Fish and chips are on the menu, as we ask marine biologist Dr. Ken Whelan what changes in the marine industry might mean for our dinner plates. As we mark Asteroid Day, Dr. John Regan tells us about the chances of an asteroid crashing into the Earth, and whether we could we really suffer the same fate as dinosaurs 66 million years ago. And Niall Hatch learns about a family drama among the chimney stacks in the heart of Dublin city, where gulls have made their nest...
Your MGW panel tonight: Dr. Richard Collins, Dr. John Regan, Eanna ni Lamhna & Dr. Ken Whelan
After all the negative press farmed salmon has received over the years, in particular the threats posed to wild salmon, it’s a great thing to see the emergence of more sustainable technologies. One of these is closed containment. Unlike open net pen farmed salmon, this new innovation is getting the thumbs up from scientists, environmentalists and the public alike. Mooney Goes Wild's resident marine biologist, Dr. Ken Whelan, is a fisheries scientist and keen angler since the age of four, and he joins Derek, Richard and Eanna in studio to explain exactly what closed containment aquaculture is...
A relatively new option in closed containment is the use of a type of membrane. This is a type of semi-permeable wall that lets oxygen, water and nutrients through but keeps the sea lice out. There is an egg shaped container that has been tried and tested in this regard.
The technology for this new futuristic egg-shaped enclosure which bobs in water was unveiled in 2015 and is designed to enclose salmon in an egg-shaped geometric dome. The shape provides a seamless double curved surface. Ninety percent of the tank is submersed at all times, while ten percent is above.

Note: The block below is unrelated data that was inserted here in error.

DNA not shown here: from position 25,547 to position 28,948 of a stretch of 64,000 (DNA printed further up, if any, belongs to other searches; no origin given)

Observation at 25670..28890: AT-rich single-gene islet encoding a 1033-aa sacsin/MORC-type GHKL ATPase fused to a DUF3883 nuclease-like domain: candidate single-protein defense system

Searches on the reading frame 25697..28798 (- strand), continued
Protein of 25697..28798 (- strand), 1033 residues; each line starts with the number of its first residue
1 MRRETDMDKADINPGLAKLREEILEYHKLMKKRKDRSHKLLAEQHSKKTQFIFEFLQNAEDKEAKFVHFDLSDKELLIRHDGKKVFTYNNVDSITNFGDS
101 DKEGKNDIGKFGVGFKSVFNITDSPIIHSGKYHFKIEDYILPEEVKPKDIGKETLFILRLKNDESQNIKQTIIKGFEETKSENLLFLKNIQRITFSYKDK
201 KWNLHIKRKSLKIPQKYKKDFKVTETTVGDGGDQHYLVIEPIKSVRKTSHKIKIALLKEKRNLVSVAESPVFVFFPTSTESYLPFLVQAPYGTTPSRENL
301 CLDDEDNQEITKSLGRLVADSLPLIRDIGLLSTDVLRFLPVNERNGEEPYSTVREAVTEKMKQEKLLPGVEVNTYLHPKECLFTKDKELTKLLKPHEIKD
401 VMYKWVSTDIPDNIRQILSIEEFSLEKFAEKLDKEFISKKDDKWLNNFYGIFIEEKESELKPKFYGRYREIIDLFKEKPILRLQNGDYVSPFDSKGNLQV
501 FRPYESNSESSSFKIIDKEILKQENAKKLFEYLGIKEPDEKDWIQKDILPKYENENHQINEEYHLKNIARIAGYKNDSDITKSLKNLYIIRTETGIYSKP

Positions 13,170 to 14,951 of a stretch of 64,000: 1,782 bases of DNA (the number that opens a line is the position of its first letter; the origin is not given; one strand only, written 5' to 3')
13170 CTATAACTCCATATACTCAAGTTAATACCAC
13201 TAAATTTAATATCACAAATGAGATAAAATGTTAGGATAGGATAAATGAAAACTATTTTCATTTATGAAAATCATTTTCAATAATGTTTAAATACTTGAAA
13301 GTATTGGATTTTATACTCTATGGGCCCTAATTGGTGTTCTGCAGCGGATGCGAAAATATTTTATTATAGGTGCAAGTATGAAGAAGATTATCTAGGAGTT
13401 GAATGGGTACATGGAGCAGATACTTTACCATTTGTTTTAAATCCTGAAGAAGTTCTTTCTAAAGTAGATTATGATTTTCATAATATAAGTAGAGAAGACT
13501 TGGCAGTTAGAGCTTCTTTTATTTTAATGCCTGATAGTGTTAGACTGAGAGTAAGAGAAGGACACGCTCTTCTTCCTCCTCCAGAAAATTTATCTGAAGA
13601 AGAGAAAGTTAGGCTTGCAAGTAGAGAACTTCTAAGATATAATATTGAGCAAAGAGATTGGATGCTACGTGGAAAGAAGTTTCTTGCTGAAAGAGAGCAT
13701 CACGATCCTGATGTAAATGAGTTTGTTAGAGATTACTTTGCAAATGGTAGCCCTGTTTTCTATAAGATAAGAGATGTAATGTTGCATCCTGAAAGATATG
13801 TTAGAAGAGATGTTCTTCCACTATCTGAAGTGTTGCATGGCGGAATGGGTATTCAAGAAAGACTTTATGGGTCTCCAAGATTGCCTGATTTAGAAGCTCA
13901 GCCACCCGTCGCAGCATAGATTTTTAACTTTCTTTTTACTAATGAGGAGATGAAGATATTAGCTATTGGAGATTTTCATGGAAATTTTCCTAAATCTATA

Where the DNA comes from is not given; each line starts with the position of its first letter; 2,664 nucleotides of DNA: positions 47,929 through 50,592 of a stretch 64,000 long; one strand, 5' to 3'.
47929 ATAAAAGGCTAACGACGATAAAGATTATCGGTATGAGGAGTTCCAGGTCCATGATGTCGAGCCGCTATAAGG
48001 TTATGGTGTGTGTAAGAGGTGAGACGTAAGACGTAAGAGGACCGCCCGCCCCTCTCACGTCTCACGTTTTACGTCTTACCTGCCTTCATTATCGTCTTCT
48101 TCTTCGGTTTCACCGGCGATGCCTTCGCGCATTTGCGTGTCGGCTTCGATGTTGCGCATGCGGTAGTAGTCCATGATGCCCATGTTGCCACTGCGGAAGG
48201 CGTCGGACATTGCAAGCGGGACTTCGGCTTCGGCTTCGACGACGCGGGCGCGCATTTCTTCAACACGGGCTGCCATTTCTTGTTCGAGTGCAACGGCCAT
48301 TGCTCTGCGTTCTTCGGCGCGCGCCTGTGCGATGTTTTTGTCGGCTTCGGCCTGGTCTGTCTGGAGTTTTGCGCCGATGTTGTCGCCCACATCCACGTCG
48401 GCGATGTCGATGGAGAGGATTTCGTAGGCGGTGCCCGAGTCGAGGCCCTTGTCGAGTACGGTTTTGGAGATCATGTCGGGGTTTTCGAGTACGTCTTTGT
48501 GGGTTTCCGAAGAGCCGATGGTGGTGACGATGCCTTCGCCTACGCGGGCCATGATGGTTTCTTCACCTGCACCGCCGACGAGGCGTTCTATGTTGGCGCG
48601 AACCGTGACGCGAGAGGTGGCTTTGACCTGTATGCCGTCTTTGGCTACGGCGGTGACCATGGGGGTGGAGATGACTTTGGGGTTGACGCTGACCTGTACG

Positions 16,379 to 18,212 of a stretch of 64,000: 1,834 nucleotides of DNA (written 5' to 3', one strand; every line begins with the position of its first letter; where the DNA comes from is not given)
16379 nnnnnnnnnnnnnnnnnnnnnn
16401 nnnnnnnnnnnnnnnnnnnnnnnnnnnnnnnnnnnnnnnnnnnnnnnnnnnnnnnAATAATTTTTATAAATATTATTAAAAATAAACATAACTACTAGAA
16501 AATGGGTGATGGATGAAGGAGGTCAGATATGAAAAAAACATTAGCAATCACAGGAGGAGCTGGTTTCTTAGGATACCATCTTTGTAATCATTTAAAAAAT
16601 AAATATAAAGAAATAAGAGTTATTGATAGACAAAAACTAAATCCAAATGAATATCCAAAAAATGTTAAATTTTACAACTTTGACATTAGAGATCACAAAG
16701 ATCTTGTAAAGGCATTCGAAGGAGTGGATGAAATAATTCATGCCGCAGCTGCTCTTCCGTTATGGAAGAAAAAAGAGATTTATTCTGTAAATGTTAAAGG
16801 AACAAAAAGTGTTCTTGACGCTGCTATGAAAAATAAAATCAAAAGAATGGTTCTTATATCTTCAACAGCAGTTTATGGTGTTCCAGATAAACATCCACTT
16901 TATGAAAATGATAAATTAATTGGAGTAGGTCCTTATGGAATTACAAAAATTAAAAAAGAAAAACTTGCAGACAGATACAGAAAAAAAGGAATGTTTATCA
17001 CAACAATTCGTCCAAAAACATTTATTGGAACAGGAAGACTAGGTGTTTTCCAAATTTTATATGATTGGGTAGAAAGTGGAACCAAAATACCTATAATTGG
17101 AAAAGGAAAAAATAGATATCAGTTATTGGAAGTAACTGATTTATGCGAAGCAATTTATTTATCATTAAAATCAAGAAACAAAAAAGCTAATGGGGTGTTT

Brian May is known throughout the world as being a global rock star, an iconic member of Queen and one of the greatest guitarists of all time. But did you know that Brian the musiciain is also Dr. Brian May, astrophysicist, and one of the founders of Asteroid Day? Asteroid Day took place on Friday, June 30th, and aims to increase our knowledge of asteroids - one of which caused the extinction of the dinosaurs 65 million years ago, thus changing life on Earth. Could the same thing ever happen again? And could it be prevented? To tell us more about it, we’re joined in studio by Dr. John Regan, from the Centre for Astro-Physics & Relativity at DCU...
It’s around this time of year when one creature seems to dominate news headlines more than any other… and that’s the gull. Words such as vicious and intimidating leap off the page, with reports of flocks dive bombing, attacking and assaulting other birds, animals and even humans. Earlier this year, the Government sanctioned the removal of gulls’ nests and their eggs in the north Dublin village of Balbriggan. This followed complaints from many locals about the behaviour of gulls that have congregated there in recent years. However, not everyone agrees with this approach, saying it’s too heavy handed and that an unnecessary level of hysteria is being created.
The Gulls Of Ballsbridge
Last Wednesday afternoon, the phone rang in our office. On the line was a listener living in south Dublin who was very concerned about a seagull family nesting in his chimney stack. John McDonnell, who lives with his family in Ballsbridge, was looking for urgent advice. One of the three chicks had become separated. It was alone in the front garden and its parents had stopped caring for it. He was worried that a fox or cat might kill it. Niall Hatch of BirdWatch Ireland went to visit John, to offer his assistance...